As a complementary measure to check the differences in the evolution of the two groups, Student’s t-test of independent samples was also calculated comparing the differences between the two groups in the FI value.

To perform the calculations, the statistical package IBM SPSS Statistics Base 22.0.



Of a total of 53 subjects who were contacted, 50 were randomly assigned by recruitment order on a 1:1 basis to the two treatment groups, 25 to the GWtD (SCT program) and 25 to the GWD (SCT program + electronic device). The experimental mortality was 24.52% since 40 subjects completed all phases of the study, and their data were analyzed. The subjects analyzed were n = 21 for the GWtD and n = 19 for the GWD (Fig 2).

Fig 2. Flowchart of participants.

GWtD Group: Exercise program. GWD Group: Exercise program + electronic device.

IELT and fold increase

Table 3 shows the IELT throughout the study.

Table 3. Intravaginal Ejaculatory Latency Times (IELT) and Fold Increase (FI) during the study.

The calculation of the Mahalanobis distances indicated the existence of two outliers, one of the GWtD and another of the GWD in the variables corresponding to FI. The calculations, from now on, were carried out without these two subjects.

The Mann-Whitney U test on the IELT variable of the baseline did not show significant differences between the treatment groups prior to the intervention (p = .0.93).

Subsequently, the geometric mean for both groups of the first four weeks of treatment (4wk) was compared using the ANCOVA test, finding significant differences (F: 1.35, 10.10; p = .003) in the increase in IELT experienced by the GWD subjects compared to the GWtD subjects.

Then, the geometric mean of the first eight weeks of treatment (8wk) was calculated, and the two groups were compared using the ANCOVA test, finding significant differences (F: 1.35, 13.27; p = .001) in the increase experienced by the GWD (geometric mean = 251.52, SD = 110.71) compared to that experienced by the GWtD (geometric mean = 166.28, SD = 98.37).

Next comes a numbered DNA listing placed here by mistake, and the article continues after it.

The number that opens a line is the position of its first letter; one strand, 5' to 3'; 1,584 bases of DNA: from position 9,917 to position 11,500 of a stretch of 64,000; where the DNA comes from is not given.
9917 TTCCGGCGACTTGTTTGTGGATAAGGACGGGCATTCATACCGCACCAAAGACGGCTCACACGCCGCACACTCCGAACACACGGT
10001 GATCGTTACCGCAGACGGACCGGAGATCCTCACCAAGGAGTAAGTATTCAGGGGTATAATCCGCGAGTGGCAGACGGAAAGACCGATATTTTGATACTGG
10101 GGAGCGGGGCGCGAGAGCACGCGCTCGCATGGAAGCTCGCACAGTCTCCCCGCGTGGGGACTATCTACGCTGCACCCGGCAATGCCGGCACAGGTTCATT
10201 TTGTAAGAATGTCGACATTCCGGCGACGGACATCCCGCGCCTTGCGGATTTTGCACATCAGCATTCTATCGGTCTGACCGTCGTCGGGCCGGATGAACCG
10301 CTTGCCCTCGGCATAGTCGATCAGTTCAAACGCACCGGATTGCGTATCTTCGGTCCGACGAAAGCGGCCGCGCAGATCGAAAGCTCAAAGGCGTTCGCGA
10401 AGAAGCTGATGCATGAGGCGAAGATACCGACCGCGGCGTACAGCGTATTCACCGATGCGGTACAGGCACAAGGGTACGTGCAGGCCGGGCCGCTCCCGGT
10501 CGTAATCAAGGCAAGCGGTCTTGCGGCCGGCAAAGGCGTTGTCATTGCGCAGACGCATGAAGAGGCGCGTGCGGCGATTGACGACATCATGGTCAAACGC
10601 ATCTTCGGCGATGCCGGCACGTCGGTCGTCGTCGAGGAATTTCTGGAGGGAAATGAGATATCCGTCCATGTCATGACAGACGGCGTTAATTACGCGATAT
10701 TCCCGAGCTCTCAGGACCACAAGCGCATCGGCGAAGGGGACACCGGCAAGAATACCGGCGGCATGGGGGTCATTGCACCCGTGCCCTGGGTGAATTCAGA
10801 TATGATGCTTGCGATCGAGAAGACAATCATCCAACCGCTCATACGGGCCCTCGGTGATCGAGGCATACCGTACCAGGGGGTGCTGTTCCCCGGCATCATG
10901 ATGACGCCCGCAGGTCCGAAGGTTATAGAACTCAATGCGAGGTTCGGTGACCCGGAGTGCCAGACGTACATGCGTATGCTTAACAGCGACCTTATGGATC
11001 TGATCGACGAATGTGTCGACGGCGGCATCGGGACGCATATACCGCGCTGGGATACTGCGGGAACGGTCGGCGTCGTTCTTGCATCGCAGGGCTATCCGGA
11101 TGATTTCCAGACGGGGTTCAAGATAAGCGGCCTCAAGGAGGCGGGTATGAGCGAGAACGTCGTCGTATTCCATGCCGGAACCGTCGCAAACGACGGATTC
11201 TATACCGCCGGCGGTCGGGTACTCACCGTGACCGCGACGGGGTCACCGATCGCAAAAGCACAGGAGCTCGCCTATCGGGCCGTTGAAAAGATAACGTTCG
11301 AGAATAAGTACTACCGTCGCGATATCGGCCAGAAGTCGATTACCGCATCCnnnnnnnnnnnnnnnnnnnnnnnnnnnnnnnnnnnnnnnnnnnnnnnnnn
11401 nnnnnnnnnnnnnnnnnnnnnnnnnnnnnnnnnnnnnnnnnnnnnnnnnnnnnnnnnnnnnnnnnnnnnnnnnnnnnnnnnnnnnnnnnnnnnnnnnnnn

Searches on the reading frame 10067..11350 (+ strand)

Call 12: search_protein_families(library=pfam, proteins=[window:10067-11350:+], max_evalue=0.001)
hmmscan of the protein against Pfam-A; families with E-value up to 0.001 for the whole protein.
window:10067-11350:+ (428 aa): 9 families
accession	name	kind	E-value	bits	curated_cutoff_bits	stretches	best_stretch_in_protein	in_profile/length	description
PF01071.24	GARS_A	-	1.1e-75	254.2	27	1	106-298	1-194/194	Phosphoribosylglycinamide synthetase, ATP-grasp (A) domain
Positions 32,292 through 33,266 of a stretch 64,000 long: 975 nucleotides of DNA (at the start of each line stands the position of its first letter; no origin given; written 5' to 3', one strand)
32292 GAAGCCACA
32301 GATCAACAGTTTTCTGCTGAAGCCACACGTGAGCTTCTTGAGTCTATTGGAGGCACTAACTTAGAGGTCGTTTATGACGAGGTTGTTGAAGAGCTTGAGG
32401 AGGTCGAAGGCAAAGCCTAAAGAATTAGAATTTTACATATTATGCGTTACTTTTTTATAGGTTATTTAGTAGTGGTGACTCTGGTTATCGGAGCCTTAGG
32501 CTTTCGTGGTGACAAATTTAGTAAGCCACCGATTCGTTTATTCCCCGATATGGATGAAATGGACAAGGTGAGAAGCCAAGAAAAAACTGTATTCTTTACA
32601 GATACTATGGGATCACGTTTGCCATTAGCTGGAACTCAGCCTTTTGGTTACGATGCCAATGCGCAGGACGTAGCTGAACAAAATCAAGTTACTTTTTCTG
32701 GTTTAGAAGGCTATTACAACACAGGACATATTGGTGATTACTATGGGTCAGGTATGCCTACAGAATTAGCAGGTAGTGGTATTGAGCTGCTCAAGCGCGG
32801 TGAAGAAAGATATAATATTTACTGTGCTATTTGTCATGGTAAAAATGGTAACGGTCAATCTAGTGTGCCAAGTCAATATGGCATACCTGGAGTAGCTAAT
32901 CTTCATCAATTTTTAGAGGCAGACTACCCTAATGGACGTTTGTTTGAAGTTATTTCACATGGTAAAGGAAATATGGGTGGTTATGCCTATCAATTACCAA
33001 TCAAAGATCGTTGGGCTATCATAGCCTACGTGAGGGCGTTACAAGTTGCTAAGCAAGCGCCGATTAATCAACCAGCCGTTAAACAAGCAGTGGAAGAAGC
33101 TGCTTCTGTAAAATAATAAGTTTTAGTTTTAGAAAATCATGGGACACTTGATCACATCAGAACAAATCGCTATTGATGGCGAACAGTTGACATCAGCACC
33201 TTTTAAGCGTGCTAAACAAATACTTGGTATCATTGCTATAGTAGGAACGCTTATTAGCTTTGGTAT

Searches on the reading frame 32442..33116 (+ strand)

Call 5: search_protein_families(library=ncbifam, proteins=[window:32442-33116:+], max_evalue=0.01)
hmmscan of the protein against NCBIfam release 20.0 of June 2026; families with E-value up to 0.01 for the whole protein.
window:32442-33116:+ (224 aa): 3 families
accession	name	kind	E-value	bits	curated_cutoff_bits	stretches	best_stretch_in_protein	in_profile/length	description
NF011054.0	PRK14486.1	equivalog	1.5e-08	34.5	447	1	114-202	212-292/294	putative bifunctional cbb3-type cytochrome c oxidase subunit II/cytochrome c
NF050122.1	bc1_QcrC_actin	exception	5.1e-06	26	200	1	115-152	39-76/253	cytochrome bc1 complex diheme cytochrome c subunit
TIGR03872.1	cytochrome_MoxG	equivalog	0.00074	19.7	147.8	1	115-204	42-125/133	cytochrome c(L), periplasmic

The differences between the pretreatment values (PRTR) and the values at four weeks of treatment (4wk) were also analyzed for each of the groups using—Wilcoxon signed rank test. The results indicate that there are significant differences in both the GWtD (p < .05) and the GWD (p < .05) between both measures.

Next, the differences between the values corresponding to the first four weeks of treatment (4wk) and the values at the end of treatment (8wk) were also analyzed using an intragroup comparison for both.

The results showed that in both groups GWtD (p < .05) and GWD (p < .05), there were significant differences between the pretest and the posttest.

Next, the variable called FI was created, which relates the measurements obtained during the weeks prior to treatment (PRTR) with those obtained after 4 (4wk) and 8 (IELT _8wk) weeks of treatment using the expression FI = (Mean Geometric of 8wk or 4wk)/ (Geometric Mean of PRTR).

Using Student’s t-test, the FI of both groups was compared at week 4 (p = .006) and week 8 (p = .001) of treatment, finding significant differences between the GWtD and the GWD in both cases.


Fig 3 shows the analysis of the scores for the PEDT.

Fig 3. Pre-post PEDT between groups.

Means in PEDT between GWD and GWtD. *Significant differences with p <0.025.

First, the T test was performed for independent samples that showed significant differences in the PEDT_PRE variable between the means of the GWtD and the GWD group (t 34 = -5.49; p < .05). However, the T test for independent samples does not show significant differences in the PEDT_POST variable between the GWD and GWtD means (t (36) = 1.48; p = .14).

Subsequently, Student’s t test was performed for related samples that showed significant differences between the pre- and post- in the GWtD (t 2 = 4.10; p = .001) and GWD (t 14 = 13.09; p < .05).


This is the second randomized clinical trial developed to measure the efficacy of SCT, a promising cognitive-behavioral treatment program. Unlike the previous clinical trial of 2019 [7] in which a device cataloged as a sex toy was used, in this case, an electronic device to aid masturbation specially designed for this program cataloged by the FDA as a class 2 medical device was used. In the previous clinical trial, Rodriguez et al. [7] also used a parallel group design with two treatment groups and measured the SCT program and the possible benefit of performing these exercises in combination with a commercial device for aiding masturbation. The SCT was designed for men to develop greater awareness and control over the external sphincter of the urethra and is based on the hypothesis that relaxation of the sphincter makes it difficult to initiate the emission phase of the ejaculatory reflex by preventing formation of the prostatic pressure chamber. The results showed significant differences between the two treatment groups at the end of the treatment in favor of the group that used the device and obtained a fold increase (FI) of 2.69. The authors attribute these differences between both groups to two factors, one to a possible effect of desensitization given the greater friction and pressure of the penis during exercises with the device and another to a greater ease of generalizing what was learned during the exercises to their sexual intercourse, since the device generated stimuli very similar during training to those produced in the penis during intercourse [7].